The United Kingdom became a member of the EC in 1972 when it enacted the European Communities Act (1972). This has has undermined English Domestic legislation and the Supremacy of the Doctrine of Parliamentary Sovereignty. In particular s.2(1) of the Act brings European law firmly within our domestic law and such law is to ' be enforced, allowed and followed accordingly'. s.2(4) of the Act required English Statute law ' to be construed accordingly'. This indeed contradicts our doctrine of Parliamentary sovereignty. In Bulmer v Bollinger (1974), Lord Denning talked of a new source to our law and taking a rather pragmatic approach said :
'The Treaty is like an incoming tide. It flows into the estuaries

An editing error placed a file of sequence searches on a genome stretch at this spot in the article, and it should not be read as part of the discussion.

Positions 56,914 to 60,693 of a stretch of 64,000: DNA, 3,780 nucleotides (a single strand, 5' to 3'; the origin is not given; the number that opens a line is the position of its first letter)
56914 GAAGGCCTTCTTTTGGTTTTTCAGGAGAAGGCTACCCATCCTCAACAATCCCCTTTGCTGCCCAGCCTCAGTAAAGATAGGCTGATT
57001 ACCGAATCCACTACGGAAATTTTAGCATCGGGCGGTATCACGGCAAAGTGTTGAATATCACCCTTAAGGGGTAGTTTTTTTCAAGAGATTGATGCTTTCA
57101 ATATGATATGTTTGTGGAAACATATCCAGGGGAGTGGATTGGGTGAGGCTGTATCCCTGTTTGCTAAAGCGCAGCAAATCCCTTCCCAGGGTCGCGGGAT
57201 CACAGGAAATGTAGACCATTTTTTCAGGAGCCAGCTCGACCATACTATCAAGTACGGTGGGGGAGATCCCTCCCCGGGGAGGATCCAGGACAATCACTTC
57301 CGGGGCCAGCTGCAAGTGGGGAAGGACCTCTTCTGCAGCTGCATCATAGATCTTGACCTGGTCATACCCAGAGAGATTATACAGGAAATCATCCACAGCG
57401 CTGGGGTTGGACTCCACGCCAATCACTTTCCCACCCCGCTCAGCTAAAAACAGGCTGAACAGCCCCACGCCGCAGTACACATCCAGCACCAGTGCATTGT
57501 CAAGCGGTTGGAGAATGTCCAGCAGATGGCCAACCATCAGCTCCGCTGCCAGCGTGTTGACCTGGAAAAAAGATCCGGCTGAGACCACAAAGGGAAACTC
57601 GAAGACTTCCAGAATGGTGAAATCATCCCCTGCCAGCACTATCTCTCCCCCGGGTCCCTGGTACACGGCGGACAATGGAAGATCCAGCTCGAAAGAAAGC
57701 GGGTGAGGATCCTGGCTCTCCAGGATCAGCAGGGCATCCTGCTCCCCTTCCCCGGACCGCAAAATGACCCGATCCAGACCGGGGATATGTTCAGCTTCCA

and up the rivers. It cannot be held back.'
Prior to this, the U.K. had complete control over the laws made . The doctrine entails that Parliament has absolute control over the law of the land and therefore its people.
The doctrine also established the fact that new statutes would prevail over statutes previously enacted.
According to jurist and Professor Albert Venn Dicey Parliamentary Sovereignty is:-
' The very keystone of our constitution '
18th Century English Jurist Sir William Blackstone said :-
'What Parliament doth, no authority on earth can undo.'
Parliamentary Sovereignty can be broken up into three important elements: firstly Parliament can make or unmake any law; secondly Parliament cannot bind its successors and lastly Courts cannot question an act of Parliament. Firstly in the light of the European Communities Act 1972 Parliament can still only do this if the legislation is not an EU regulation or directive and is only domestic legislation. Parliament cannot for instance repeal an Act that an EU directive had ordered the government to make as they did in the case of Commission of the...